Employees asked to keep emissions down on high-smog Clean Air Action Days
- Andy Ginsburg, Air Quality Division Administrator, DEQ
- Molly Osborne, M.D., Associate Dean for Student Affairs, OHSU
- John Burnham, Director, Environmental Health & Radiation Safety, OHSU
11:00 a.m., Thursday, May 3 (World Asthma Day)
Outdoor gazebo east of OHSU HospitalBackground: On hot summer days, pollution from cars and other gas-powered engines, and smog-producing chemicals from household products can create unhealthy smog. On those days, a moderate- or high-Clean Air Action Day pollution prevention advisory urges people to drive less, use alternatives to driving such as taking transit or riding a bike, postpone mowing with a gas-powered mower, and switch to low-solvent consumer products like non-aerosol deodorant or hair gel.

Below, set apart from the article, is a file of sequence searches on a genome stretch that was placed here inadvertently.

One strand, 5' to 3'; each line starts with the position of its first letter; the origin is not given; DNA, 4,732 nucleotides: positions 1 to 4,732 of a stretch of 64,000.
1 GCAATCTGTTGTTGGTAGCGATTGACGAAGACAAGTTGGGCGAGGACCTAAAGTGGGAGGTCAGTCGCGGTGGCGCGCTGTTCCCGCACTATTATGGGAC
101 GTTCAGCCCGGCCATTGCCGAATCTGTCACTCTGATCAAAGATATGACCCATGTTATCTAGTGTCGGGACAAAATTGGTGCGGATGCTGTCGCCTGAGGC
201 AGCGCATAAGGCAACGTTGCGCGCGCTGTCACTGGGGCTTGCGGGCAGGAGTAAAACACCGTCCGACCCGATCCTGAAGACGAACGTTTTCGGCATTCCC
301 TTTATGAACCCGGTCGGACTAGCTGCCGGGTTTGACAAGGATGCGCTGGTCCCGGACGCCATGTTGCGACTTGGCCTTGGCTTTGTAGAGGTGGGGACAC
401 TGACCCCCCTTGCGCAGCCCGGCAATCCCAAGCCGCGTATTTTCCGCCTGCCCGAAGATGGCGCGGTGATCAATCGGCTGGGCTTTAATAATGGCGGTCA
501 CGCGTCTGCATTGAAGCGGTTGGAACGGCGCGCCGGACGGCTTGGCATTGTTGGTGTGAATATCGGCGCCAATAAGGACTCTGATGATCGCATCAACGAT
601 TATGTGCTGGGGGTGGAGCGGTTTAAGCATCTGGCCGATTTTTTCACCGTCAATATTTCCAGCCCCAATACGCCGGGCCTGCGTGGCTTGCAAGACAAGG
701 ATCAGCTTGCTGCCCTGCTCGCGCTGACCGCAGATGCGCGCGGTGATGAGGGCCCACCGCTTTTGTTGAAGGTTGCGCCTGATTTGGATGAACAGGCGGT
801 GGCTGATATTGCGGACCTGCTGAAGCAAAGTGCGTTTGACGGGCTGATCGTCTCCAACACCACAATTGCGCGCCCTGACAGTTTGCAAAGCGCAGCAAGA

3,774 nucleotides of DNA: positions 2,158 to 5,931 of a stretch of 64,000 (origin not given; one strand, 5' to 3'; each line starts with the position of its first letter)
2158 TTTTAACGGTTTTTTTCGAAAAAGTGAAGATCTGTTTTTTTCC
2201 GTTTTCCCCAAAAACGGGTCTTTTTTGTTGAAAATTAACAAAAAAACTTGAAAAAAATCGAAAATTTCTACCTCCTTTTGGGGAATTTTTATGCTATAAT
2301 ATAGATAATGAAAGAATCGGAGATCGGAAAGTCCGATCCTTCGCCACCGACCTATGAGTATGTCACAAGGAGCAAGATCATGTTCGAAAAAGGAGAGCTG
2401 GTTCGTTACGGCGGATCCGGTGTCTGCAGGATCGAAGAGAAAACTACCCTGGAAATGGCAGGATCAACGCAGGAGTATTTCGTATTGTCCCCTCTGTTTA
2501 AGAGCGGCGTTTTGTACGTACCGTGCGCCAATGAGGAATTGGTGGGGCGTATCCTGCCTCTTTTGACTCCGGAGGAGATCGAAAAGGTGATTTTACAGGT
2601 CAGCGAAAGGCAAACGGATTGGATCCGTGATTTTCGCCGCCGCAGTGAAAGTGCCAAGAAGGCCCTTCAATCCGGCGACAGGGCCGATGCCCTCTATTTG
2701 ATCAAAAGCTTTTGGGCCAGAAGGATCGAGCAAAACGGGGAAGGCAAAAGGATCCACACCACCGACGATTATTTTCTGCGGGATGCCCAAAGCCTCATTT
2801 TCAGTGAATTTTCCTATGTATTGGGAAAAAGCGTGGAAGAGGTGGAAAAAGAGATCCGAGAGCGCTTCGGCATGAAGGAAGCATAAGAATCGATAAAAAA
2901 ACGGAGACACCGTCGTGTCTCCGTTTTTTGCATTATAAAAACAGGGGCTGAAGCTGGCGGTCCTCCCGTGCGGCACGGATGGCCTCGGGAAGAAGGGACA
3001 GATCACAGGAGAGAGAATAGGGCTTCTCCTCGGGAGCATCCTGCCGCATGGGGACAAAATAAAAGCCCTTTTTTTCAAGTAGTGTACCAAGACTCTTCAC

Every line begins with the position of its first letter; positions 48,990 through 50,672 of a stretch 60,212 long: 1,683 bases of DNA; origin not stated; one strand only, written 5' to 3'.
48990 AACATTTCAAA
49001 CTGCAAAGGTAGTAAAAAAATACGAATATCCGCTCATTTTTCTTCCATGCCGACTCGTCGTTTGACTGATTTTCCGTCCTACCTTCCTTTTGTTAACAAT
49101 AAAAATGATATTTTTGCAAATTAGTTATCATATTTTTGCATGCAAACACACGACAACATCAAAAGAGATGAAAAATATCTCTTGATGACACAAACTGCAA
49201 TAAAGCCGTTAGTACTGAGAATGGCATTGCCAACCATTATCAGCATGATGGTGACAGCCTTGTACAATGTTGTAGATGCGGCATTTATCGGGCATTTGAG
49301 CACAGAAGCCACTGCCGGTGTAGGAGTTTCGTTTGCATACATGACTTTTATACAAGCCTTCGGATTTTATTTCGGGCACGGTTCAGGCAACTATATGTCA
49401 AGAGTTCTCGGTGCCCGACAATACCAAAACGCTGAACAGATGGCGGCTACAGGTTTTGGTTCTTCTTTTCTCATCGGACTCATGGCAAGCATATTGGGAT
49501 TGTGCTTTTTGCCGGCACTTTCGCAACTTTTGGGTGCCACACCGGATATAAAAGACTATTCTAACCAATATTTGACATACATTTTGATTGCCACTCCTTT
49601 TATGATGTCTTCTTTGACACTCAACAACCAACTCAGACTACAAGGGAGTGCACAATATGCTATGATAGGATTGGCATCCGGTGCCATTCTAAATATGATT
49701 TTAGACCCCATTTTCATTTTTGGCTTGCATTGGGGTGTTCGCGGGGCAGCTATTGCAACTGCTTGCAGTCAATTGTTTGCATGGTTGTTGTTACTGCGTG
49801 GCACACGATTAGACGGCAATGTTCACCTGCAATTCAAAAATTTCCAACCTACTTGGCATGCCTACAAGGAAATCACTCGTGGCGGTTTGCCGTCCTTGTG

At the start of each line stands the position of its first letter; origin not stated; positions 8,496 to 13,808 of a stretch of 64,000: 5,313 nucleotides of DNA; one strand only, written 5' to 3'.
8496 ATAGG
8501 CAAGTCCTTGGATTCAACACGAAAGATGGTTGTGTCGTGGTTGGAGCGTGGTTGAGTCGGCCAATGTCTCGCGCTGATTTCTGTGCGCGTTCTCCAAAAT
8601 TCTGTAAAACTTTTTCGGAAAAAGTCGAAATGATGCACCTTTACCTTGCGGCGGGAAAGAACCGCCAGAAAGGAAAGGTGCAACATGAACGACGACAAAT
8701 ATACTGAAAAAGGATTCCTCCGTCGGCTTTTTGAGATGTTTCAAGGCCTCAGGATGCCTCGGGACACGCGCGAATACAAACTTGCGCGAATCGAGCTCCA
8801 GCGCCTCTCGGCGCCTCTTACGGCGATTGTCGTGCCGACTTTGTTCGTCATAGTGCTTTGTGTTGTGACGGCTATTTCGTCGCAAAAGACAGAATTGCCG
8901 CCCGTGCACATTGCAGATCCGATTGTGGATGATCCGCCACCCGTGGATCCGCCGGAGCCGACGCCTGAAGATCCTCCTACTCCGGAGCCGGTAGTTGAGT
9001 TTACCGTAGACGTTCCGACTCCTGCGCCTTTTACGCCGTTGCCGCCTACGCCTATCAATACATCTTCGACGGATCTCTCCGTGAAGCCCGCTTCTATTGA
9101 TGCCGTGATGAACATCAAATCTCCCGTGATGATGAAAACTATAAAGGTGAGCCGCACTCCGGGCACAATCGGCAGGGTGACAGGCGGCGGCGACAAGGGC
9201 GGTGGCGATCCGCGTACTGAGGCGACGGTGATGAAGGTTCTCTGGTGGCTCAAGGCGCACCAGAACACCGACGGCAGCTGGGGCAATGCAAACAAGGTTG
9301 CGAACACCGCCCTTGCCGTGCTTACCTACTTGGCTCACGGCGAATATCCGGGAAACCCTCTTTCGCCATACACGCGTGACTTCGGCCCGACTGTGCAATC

There will be two types of advisories this summer:
- A "Moderate" advisory will be called when air pollution levels may affect "ozone sensitive" individuals, such as those who suffer from asthma or emphysema.
- A "High" advisory will be called when ozone levels may actually exceed the federal standard for ozone.